Red Hat Enterprise Linux 7 was released recently. The day after the release, we announced PostgreSQL 9.4 RPMs for RHEL 7, and last week we pushed PostgreSQL 9.3 RPMs for RHEL 7.

Since Red Hat switched to systemd as of RHEL 7, there are some changes in the packaging as compared to RHEL 5 and RHEL 6. So, how do you install and configura PostgreSQL on RHEL 7?
First, as usual, you need to install the repository package. Please visit the repo RPMs page. You will see a link to the repo package links, like for 9.4 and 9.3.

So, to install 9.4 repo RPMs for RHEL 7, run:

yum install

to install 9.3 repo RPMs for RHEL 7, run:

yum install

Next step is installing RPMs. You can either install the individual RPMs, or use groupinstall feature that install -libs, -server, -contrib along with the client package.

To install PostgreSQL 9.4 on RHEL 7, please run

yum groupinstall "PostgreSQL Database Server 9.4 PGDG"

To install PostgreSQL 9.3 on RHEL 7, please run

yum groupinstall "PostgreSQL Database Server 9.3 PGDG"

The next step is initializing the cluster. This is done using a command line tool, which is designed for the RPMs. Please run this command as root.

For 9.4:

/usr/pgsql-9.4/bin/postgresql94-setup initdb

For 9.3:

/usr/pgsql-9.3/bin/postgresql93-setup initdb

If there is no error message, you are ready to start the cluster. This is done using the unit files:

For 9.4:

systemctl start postgresql-9.4.service

For 9.3:

systemctl start postgresql-9.3.service

The postmasters should start, if there is no port conflict, etc.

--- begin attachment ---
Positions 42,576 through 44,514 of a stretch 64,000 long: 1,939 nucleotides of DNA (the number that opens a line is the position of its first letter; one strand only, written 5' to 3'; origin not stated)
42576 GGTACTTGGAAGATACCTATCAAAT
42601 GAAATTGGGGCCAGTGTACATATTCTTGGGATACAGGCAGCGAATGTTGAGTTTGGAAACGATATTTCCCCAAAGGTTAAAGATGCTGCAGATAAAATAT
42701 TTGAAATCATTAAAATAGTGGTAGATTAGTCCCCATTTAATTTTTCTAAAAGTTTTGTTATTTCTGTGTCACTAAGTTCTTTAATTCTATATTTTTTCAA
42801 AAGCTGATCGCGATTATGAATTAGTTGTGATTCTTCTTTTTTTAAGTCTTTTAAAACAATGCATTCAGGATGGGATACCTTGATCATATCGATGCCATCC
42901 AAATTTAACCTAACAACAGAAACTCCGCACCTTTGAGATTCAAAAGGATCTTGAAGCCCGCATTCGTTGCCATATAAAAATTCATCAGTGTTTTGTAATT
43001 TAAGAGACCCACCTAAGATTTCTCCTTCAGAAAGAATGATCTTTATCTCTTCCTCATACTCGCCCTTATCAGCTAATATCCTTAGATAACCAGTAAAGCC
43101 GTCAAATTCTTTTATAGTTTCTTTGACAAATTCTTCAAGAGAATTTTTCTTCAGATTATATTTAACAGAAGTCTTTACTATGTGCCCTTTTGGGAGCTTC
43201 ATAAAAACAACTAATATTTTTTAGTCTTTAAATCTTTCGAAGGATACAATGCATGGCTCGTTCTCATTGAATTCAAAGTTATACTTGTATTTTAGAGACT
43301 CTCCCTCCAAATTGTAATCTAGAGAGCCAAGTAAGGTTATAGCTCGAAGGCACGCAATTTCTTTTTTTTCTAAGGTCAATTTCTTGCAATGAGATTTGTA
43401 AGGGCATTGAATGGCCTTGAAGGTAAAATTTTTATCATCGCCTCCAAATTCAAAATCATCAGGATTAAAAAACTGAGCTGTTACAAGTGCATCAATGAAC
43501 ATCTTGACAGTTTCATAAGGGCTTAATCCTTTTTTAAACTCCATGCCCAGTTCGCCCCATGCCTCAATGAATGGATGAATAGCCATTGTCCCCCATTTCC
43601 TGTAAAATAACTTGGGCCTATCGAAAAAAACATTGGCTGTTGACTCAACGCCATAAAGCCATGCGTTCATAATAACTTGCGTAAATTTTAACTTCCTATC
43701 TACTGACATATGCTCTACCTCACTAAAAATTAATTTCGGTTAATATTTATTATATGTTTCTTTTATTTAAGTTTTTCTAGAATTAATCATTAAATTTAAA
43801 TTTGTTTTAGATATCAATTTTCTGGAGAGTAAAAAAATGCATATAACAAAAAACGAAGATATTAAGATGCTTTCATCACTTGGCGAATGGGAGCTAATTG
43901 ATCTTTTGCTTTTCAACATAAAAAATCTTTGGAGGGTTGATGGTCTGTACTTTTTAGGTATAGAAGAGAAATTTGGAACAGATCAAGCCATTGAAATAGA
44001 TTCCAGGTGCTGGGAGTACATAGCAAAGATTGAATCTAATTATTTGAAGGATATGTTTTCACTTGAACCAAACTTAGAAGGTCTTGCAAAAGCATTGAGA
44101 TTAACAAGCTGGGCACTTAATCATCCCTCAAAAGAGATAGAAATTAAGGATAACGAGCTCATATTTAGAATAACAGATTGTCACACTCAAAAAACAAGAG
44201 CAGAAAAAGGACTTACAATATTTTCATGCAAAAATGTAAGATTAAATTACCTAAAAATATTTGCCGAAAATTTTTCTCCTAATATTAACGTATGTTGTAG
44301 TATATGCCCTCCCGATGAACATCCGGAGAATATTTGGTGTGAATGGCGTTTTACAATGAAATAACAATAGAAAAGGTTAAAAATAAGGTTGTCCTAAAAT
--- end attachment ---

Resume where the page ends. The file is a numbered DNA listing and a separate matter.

As of RHEL 7, as done in the Fedora packages for two years, the unit files are located under /lib/systemd/system/ directory. Please do not edit these files directly. Instead, if you want to make any changes, create a copy of them under /etc/systemd/system/ , and edit those files. Run
systemctl daemon-reload
after adding a custom unit file.

Also, as of RHEL 7, we got rid of the PGPORT variable in unit files. This will fix the issues caused by changing the port number both in init script / unit file and postgresql.conf. The port can now only be changed in postgresql.conf.

In order to start PostgreSQL on boot, you need to enable the unit file:

For 9.4:

systemctl enable postgresql-9.4.service

For 9.3:

systemctl enable postgresql-9.3.service

To restart or reload the instance, you can use the following commands:

For 9.4:

systemctl restart postgresql-9.4.service

systemctl reload postgresql-9.4.service

For 9.3:

systemctl restart postgresql-9.3.service

systemctl reload postgresql-9.3.service

Please let us know if you see any packaging issues.



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